Our Travel blog
Sunday 16 May
We're aware that this blog is becoming a bit of a love letter to Scotland. We have been spoilt by the glorious weather and spring air and today as we explored Glen Nevis was no exception. The Glen is a long L shaped valley that cuts through mountains including Ben Nevis and the tongue twisting Aonach Beag and Sgurr a'Mhaim. All of these peaks are well over 3500 ft, with Ben Nevis, as mentioned yesterday the mightiest of them all at 4406 ft. We considered climbing Ben Nevis by the easier of the two main routes but the toils of recent climbs dampened our spirits for such a challenge, so we contented ourselves by exploring the valley on a 12 mile hike with, because we are foolish people who should know better, more climbing than we anticipated.
We started along a logging road in the Nevis Forest, striding through crowded pines where sunlight peaked through the foliage. In the shade of the steep dense woods the air remained distinctly chilly but where logging had cleared the forest we walked in brilliant sunlight that seemed to wash the detail out of the mountains around us. In these cleared areas gorse had taken hold, glowing bright yellow and fragrant in the still air. Gorse, and in particular its sweet woody smell always reminds me of family holidays taken on the East Coast. My mother and father wandering on ahead with the dog in tow and me moping along behind. I was usually lost in my own little world, one that didn't include endless drizzle, dank holiday chalets and parents who thought sheets were an extravagance. From some unknown source my father requisitioned paper sheets for our holidays. These were advertised on the packet as strong enough to last for a fortnights holiday and ceremoniously distributed to me on the first night, when I was reminded that we only had one set each. By day two mine were inevitably ripped. After the third night it was like sleeping in ribbons of fibreglass. By the fourth night I'd dispensed with them altogether and slept under a course army-surplus blanket that was only marginally more comfortable than sleeping in a gorse bush and most certainly less fragrant. But I digress.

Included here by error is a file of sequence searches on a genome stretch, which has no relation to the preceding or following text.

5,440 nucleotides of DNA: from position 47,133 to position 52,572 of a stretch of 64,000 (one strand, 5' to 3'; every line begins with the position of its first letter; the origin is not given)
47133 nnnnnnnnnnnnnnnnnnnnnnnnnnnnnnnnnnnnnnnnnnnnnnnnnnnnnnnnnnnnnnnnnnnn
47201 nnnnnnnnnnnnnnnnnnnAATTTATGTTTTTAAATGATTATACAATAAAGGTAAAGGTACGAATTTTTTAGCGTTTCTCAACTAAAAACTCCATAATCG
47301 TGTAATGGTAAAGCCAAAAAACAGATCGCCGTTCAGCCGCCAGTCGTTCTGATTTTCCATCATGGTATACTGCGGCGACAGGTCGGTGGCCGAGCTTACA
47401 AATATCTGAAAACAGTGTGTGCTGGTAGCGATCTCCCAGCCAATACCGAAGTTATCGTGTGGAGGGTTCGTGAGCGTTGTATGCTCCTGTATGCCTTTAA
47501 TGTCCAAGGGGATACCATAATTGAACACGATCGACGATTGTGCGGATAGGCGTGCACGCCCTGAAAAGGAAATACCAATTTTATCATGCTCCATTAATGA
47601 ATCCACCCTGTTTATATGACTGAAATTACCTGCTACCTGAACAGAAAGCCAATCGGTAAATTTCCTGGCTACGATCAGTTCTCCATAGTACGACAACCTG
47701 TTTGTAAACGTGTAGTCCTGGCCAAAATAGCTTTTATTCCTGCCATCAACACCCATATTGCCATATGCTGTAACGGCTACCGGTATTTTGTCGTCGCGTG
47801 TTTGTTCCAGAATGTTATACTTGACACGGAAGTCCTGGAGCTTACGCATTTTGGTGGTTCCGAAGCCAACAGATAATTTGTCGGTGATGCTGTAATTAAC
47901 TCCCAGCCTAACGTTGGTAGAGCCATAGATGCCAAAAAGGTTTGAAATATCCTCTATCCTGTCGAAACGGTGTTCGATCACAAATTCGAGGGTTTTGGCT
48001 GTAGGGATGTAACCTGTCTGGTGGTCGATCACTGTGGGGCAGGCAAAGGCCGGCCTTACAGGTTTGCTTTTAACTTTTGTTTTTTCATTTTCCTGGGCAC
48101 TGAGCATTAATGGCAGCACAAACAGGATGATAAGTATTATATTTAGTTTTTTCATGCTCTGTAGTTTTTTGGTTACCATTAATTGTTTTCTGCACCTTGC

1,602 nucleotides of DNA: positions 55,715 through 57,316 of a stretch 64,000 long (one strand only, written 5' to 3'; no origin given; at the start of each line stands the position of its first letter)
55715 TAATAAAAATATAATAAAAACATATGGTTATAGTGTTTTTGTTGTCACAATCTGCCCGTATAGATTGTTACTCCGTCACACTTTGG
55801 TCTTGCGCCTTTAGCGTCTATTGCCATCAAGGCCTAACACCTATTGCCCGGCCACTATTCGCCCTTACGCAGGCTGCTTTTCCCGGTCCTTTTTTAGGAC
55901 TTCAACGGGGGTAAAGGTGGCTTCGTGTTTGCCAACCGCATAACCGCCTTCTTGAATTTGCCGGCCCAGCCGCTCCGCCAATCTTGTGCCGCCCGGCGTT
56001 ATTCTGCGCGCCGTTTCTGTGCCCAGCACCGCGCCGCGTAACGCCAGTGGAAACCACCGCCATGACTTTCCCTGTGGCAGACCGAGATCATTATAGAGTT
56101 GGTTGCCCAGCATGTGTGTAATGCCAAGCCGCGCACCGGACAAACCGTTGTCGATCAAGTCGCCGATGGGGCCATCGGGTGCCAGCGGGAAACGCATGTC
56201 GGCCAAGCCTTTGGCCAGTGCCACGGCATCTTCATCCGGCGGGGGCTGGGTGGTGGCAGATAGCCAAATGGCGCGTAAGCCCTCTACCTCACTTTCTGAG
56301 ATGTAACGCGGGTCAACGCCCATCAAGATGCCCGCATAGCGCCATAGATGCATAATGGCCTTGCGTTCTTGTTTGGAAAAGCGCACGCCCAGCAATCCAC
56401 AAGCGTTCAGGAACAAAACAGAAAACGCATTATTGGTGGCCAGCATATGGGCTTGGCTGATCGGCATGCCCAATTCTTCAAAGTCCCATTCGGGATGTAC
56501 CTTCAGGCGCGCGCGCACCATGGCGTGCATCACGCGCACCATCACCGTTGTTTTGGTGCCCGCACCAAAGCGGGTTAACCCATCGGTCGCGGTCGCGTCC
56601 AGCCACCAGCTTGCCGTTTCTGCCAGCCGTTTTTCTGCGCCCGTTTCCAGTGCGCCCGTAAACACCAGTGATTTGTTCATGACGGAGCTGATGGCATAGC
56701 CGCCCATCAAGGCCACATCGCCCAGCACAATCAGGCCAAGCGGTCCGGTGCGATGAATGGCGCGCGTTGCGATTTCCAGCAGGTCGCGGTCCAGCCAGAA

We followed the road down to the Glen floor at Achriabhach and had a picnic at the Lower Falls. This is a magnificent waterfall in the Waters of the Nevis River that splits around an orange rock into two gushing noisy courses, where they are joined by the gentler Achriabhach Falls in a steep sided gorge with deep, crystal clear waters and exposed smooth red rocks. While eating we were entranced by a small bird that took to landing on rocks in the stream, diving in and swimming around before fluttering out, having a good shake and then finding a new spot to dive again. In the clear waters we could watch it swim smoothly under the water, every bit as graceful as it was in the air.